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Leicester Mercury Comedian Of The Year 2014
For a while in this year's Leicester Mercury Comedian Of The Year competition, it looked like it was going to be a night of relatively straightforward stand-up, but by the end of the first half it was clear that there was plenty of invention and eccentricity to be seen.
The competition is in its 20th year – just one year younger than the Leicester comedy festival - and each act is put forward by a club promoter, so a level of quality is guaranteed. Indeed previous winners include Johnny Vegas, Jason Manford and Rhod Gilbert and more recently Seann Walsh, Josh Widdicombe and Tom Rosenthal.
After a fine warm-up from Rob Rouse, first in line was Dane Baptiste with probably the most pedestrian of tonight's sets. Much of the material is pretty regular stuff – relationships and job applications – and a few of the punchlines were weak. But there are some lovely observations here, too, in particular how all gangsters are afraid of wasps. Coupled with his pleasantly mellow demeanour he'd go down perfectly well at a weekend club.
Just 17, Elliot Steel showed a self-awareness way beyond his years. With a nervy energy his set ranged from the more obvious observations that at 17 he's pretty crap in bed, via a great aside about attention deficit disorder, and ending on a mugging anecdote with a twist. Though he didn't receive a top three billing, he deserved one.
Judging by the reaction when she walked out on stage Daisy Earl had a great deal of support in the room. Hers, like Baptiste's, was one of the more conventional sets, peppered with accents that did little to lift some of it above relatively run-of-the mill material about her Scottish mother and flying with Ryanair. But her quiet confidence, amiable style and ability to spot a gag show promise.
Bringing us up to the break was the confounding oddity of Mark Silcox, a middle-aged Indian man, besuited and moustachioed and with a deadpan almost robotic delivery which didn't fail to tickle the room. He issued forth with some random and possibly nonsensical facts about his life, such as having to overcome his irresistible Irish accent so women took his IT skills more seriously. His is an intriguing and amusing presence.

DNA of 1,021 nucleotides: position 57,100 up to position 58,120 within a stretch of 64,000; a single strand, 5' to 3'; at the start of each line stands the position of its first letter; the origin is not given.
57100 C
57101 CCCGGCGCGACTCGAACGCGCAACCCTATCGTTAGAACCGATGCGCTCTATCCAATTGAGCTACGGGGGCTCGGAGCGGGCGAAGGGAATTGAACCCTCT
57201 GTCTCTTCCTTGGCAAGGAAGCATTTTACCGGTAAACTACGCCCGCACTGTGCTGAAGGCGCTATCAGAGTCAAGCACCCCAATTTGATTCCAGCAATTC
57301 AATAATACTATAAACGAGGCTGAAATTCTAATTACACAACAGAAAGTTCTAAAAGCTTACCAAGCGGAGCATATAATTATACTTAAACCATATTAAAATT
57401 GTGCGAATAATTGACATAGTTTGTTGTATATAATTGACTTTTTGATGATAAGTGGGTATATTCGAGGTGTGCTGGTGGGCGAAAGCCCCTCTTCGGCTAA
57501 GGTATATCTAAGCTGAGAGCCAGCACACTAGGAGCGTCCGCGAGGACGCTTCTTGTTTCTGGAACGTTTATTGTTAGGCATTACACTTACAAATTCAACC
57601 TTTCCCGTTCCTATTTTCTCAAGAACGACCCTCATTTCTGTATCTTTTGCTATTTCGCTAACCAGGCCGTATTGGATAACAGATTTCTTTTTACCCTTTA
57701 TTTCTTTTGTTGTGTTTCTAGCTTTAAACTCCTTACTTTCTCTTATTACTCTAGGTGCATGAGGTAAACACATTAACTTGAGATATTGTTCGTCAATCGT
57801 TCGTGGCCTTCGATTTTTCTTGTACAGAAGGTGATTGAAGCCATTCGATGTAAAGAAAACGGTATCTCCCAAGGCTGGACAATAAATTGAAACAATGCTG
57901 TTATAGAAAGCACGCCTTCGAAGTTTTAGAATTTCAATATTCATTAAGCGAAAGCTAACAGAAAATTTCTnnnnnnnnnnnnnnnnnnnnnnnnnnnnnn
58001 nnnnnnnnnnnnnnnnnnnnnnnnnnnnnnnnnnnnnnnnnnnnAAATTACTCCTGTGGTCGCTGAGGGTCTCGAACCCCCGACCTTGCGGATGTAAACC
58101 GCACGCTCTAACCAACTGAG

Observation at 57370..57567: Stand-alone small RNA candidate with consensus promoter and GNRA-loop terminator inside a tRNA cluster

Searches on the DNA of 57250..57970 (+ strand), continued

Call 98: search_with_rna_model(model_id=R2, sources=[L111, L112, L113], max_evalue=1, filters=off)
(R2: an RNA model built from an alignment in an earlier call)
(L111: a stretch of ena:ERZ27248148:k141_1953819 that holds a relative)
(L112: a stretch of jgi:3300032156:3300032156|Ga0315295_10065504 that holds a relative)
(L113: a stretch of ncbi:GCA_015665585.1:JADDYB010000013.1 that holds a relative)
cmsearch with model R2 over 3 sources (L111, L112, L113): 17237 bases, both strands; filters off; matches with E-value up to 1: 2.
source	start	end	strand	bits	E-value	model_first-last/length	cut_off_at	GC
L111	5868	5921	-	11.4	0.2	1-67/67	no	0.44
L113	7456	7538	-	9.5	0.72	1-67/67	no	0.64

After the break was Dave Green with some pleasingly inventive material. Not dissimilar to a toned-down Emo Philips in his downbeat delivery and great, somewhat otherworldly, material, Green's set was full of unexpected one-liners. From being spied on by the blind to over-thinking an experience in McDonald’s, he offers a great line in absurd logic expressing his bemusement that you would award a horseracing prize to the jockey rather than the horse. Another contender for the top three, who sadly missed out.
There are layers and a wordiness to Phil Jerrod's material that make you feel you would benefit from hearing it more than once. Subtle humour plays out as he reveals the horrors of growing up in the countryside - all jam and endless fêtes. The set is nicely offbeat, employing a theatrical vocal delivery. Some of the dialogue is missed as he shoots out this eloquent lyricism rapid-fire and could slow down to let us take it in. Nevertheless, he was placed runner-up.
Harriet Kemsley has a lovely weird edge to her persona, providing glimpses into her kooky life. The problem is she doesn't play on it enough; I’d like to see her ramp up the weirdness, develop the oddball character and emphasise her delivery, as the sublime punchline to her gag about going missing after a trip to Tesco was largely lost tonight. Kemsley’s apparent lack of conviction in her persona results in the audience not knowing quite how to take her, but by creating a more definite character she's could be on to to something brilliant.
Last up was the ultimate victor – musical comedian Kate Lucas. The crowd lapped up her deliciously dark lyrics, and she had to leave pauses to allow for not just laughs but gasps and whispers of 'did she really say that?' Performing two songs the first outlined her disappointment at giving birth to an ugly baby which she fails to take back to the hospital and the second detailed her overreaction to a minor kitchen misdemeanour, leading her to wish all sorts of unfortunate and inappropriate events on the perpetrator. Delightfully crude, gleefully nasty and a very worthy winner.
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